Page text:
For podcasters, it's all about the microphone. That's why we always go with big honkin' USB mics with shock mounts, multiple pickups, and the works. Me? I use a studio-grade Blue Mic Spark Digital ($199.99 at Amazon, affiliate link) that I love -- it does the best job of picking up my voice and making it sound great. But I'm always on the lookout for a good spare mic, something I can tuck away in a bag or drawer in case something happens to my big microphone. The Samson Meteorite ($39.99 at Amazon, affiliate link) is a tiny, ball-like condenser mic that might just fit the bill as a spare... or for your main microphone.
My first impression when I saw the Meteorite was that it looked like a tiny version of the Blue Mic Snowball. The Meteorite is 2 inches in diameter, a chrome ball that sits on a tiny magnetic base to keep if from rolling away. The base has a rubber bottom to isolate it from sounds like keyboard clicks, and a USB cable. That's it. No special buttons, switches, adjustments, and it doesn't require any special drivers either.
The Meteorite has a cardioid pickup pattern, meaning that it will pick up some side sounds but is focused towards the front. Samson says that it has 16-bit, 44.1/48kHz resolution and a flat frequency response of 20 to 20,000 Hz. There's one tiny LED in the center of the front of the ball to let you know you're connected to your Mac or iPad and ready to roll.
To test the sound pickup capabilities of the Meteorite, I recorded the same 22-second piece on both microphones. Now, you know darn well that a $40 mic isn't going to sound as good as a $200 mic, and the test proves that. The Meteorite emphasizes higher frequencies (like sibilants), while not providing as rich a sound in the lower ranges. Both of the sound bites are unedited.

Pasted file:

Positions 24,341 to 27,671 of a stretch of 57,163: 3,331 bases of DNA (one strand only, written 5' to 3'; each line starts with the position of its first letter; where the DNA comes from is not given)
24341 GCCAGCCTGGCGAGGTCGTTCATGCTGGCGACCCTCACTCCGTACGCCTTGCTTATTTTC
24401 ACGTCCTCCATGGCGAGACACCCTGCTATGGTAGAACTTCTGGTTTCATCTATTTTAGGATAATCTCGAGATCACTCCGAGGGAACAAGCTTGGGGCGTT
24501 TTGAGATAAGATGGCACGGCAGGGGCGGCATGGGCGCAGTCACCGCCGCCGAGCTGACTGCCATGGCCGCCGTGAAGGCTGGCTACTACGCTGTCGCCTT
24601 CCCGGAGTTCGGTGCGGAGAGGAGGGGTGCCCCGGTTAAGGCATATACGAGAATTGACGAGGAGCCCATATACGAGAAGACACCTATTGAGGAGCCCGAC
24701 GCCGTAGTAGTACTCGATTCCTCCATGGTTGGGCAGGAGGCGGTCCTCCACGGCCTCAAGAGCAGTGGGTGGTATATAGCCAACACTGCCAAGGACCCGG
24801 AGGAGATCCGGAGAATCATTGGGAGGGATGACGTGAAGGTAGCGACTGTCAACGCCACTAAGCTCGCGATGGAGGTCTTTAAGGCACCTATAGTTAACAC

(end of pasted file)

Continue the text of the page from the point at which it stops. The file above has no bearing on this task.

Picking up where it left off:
Here's the Samson Meteorite:
While here's the Spark Digital:
Listening to both sound grabs through a set of good headphones at the same volume setting, I had to say that both actually sounded pretty good. The Meteorite did a surprisingly good job of capturing what my voice actually sounds like, while the Spark Digital sounded more "professional", full, and precise. Depending on what you're recording sound for, the Meteorite may be adequate.
Call me amazed, but the Samson Meteorite did a very good job when recording voice. This may not be the case when recording music; in fact, I can guarantee that a more expensive mic is going to be a requirement for serious music recording. But if you're looking for a portable, inexpensive microphone for recording podcasts, making FaceTime calls or just picking up your voice with better clarity than the internal mics on a MacBook, the Samson Meteorite is a great bargain. It's a keeper for a backup mic, too.